RadioBDC Logo
| Listen Live
< Back to front page Text size +

Solution for static electric shocks

Posted by John Paul  November 22, 2011 11:19 AM

E-mail this article

Invalid E-mail address
Invalid E-mail address

Sending your article

Q. I remember reading about a solution for static electric shocks that happen this time of year when you get in or out of your car. The problem is, I don’t remember how to fix the problem. Can you answer this question again?

A. The fix is actually quite simple, about once a month or so spray the seats and carpet with anti-static spray. This is the same product you spray on clothes to eliminate wrinkles. At the same time to eliminate another winter problem, you could also spray the gaskets around the doors with silicone spray. This will keep the door from freezing shut during cold winter weather.

Q. I had four new tires installed and the wheels aligned on my 2006 Honda Pilot. The car has a slight pull to the right that existed before the tires went on. Do you have any suggestion to what else could be wrong?

A. Honda issued a very detailed technical service bulletin to help technicians correct pulling problems on all Honda models. The bulletin is number 06-068 and is available through aftermarket technical databases such as AllData and Mitchell On-Demand. Following these steps may help solve the pulling problem,

Q. I have been a VW owner for years and very loyal to the brand, I have owned four Volkswagens. A very close family member now owns a Honda CRV which I cannot stand and truly believe to be dangerous. In my humble opinion, I feel the manufacturer has sacrificed safety and handling for gas mileage. I want them to consider the VW Tiquan but they’re constantly dissuaded by others because of poor performance ratings and the maintenance costs associated with German vehicles. What’s your opinion on each vehicle? Do you lean on one side or another regarding performance, handling, safety and mileage?

A. I my opinion I believe that the Honda CRV is still one of the best small SUVs, it handles poor weather easily, rides well and as you pointed out sips fuel; at least for an SUV. That said, it is a bit noisy, the interior is hardly luxurious and the seats lack any real support. Although I will say I haven’t driven the 2012 version yet. The VW Tiquan has a great interior, “drives” bigger than it size and overall has a very solid feel. As good as Volkswagens are, the overall quality has proven not to be as good as the Honda. If you want dependability coupled with decent on-road ability, go with the Honda. For something with a bit more soul, the Volkswagen is a better choice.

Q. I recently had my car in for a timing belt and water pump replacement and was shocked how expensive the repair is. I was quoted nearly $1000.00 for the repair and this is an economy Plymouth with a 2.4 liter four-cylinder engine. What are vehicle manufactures thinking building cars that need a $1000 maintenance item every 60,000 miles?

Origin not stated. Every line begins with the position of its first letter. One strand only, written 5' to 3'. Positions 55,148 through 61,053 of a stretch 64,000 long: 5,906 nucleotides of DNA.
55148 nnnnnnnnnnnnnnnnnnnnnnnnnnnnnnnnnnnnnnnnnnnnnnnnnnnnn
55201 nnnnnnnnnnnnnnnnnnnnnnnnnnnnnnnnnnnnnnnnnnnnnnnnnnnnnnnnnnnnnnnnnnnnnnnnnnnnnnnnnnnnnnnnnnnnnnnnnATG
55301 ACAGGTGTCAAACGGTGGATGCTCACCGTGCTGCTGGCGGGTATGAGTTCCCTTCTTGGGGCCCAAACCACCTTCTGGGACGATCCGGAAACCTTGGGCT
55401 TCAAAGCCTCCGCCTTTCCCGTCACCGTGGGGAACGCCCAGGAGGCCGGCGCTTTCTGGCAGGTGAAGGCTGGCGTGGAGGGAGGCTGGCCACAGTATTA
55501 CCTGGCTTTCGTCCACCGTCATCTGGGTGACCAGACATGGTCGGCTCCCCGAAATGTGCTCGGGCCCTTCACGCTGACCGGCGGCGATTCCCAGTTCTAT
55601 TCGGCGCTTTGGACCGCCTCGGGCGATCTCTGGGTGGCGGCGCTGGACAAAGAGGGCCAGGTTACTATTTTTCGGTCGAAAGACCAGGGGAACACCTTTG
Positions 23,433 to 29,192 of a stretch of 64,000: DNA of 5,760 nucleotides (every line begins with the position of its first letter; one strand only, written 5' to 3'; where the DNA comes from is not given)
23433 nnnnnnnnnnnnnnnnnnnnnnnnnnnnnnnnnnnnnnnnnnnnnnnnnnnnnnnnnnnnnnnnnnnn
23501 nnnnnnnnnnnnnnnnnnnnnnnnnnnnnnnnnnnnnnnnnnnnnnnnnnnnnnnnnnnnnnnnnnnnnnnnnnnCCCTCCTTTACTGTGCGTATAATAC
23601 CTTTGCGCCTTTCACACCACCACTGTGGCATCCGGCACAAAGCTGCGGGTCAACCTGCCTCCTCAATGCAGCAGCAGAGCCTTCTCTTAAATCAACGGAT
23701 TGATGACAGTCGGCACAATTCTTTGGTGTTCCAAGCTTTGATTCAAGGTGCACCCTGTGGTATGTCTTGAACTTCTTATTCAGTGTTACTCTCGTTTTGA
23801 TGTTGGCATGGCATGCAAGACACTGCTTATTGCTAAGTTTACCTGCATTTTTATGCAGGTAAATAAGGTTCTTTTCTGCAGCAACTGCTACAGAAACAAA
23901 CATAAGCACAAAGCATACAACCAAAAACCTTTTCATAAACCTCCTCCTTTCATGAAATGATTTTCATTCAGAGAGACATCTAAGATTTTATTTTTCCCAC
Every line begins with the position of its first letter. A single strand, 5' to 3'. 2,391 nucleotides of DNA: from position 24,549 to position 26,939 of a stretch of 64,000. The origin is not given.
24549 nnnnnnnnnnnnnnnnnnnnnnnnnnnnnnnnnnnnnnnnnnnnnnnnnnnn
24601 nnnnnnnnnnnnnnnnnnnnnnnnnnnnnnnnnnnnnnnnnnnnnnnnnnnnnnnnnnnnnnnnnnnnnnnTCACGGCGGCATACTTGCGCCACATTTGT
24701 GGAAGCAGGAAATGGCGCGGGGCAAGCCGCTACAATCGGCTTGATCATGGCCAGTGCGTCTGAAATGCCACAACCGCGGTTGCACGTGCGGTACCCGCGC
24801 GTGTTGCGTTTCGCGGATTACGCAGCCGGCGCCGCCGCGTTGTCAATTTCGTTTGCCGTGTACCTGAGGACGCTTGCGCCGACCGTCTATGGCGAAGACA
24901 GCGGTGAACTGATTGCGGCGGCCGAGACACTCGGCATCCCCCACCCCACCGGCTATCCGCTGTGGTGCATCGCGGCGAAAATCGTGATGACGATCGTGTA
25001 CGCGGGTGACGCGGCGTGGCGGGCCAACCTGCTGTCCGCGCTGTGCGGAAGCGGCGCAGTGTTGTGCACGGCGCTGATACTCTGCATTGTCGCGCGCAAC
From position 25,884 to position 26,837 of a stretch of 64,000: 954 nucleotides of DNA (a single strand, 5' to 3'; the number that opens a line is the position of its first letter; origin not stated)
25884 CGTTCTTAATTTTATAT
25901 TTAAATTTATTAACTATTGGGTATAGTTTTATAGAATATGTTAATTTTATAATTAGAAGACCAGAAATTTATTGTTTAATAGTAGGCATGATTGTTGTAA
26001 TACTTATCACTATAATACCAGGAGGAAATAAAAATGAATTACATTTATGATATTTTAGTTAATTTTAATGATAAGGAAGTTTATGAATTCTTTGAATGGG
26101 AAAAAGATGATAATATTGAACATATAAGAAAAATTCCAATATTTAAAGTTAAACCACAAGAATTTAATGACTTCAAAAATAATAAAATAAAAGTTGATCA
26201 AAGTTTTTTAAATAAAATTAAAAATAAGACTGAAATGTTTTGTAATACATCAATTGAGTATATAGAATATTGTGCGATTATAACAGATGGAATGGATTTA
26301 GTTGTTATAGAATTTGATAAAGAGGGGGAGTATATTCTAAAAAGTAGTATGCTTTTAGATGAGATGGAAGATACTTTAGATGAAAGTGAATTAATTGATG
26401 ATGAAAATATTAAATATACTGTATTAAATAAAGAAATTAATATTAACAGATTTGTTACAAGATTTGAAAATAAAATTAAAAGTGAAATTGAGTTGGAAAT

A. I agree, for an exotic car owner expensive maintenance bills are normal, but for a 2.4 liter four-cylinder engine in a Chrysler product spending $1000 to me seems unreasonable as well. The problem is that this repair takes six to eight hours depending on the model. The good news is we are seeing more vehicle manufacturers switching over to timing chains, which don't require regualr service.

Q. I own a Chrysler minivan with built in booster seats. I have read that car seat manufacturers generally feel the life of a car seats is six years or so. Do you know if this applies to built-in booster seats?

A. I spoke to the engineering staff at Chrysler and they tell me the built-in booster seats were designed to last the life of the vehicle. For more information about child safety, check out

This blog is not written or edited by or the Boston Globe.
The author is solely responsible for the content.

E-mail this article

Invalid E-mail address
Invalid E-mail address

Sending your article


About Boston Overdrive reports the latest trends, auto shows and wrings out the newest cars in our city's hellish maze — and across the great roads of New England.
Follow Cars on Facebook



Clifford Atiyeh is an automotive writer and car enthusiast . He has spent his entire life driving cars he doesn't own.
In the garage: 1995 21-speed Iron Horse, 2002 Jeep Wrangler X (by association)
Bill Griffith is a veteran Boston Globe reporter, having reviewed cars for more than 10 years and serving as assistant sports editor for 25 years. He was also the paper's sports media columnist.
In the garage: 2006 Subaru Baja
AAA's Car Doctor, John Paul John Paul is public affairs manager for AAA Southern New England, a certified mechanic, and a Globe columnist. He hosts a weekly radio show on WROL.
In the garage: Hyundai Sante Fe, Chrysler PT Cruiser convertible
Craig Fitzgerald has been writing about cars, motorcycles, and the automotive industry since 1999. He is the former editor of Hemmings Sports & Exotic Car.
In the garage: 1968 Buick Riviera, 1996 Buick Roadmaster, 1974 Honda CB450
Keith Griffin is president of the New England Motor Press Association and edits the used car section on He also writes for the Hartford Business Journal and various weekly newspapers in Connecticut.
In the garage: Mazda 5, Dodge Neon
George Kennedy is a senior writer for WheelsTV in Acton, which produces video reviews for Yahoo, MSN, and other auto websites.
In the garage: Lifted 1999 Jeep Cherokee
archives racing coverage

Dale Earnhardt Jr. shocked by Juan Montoya's departure from No. 42
By Michael Vega, Globe Staff LOUDON, N.H. --- Dale Earnhardt Jr., like most of his NASCAR brethren, was surprised to learn Tuesday that Juan Pablo...

More on Cars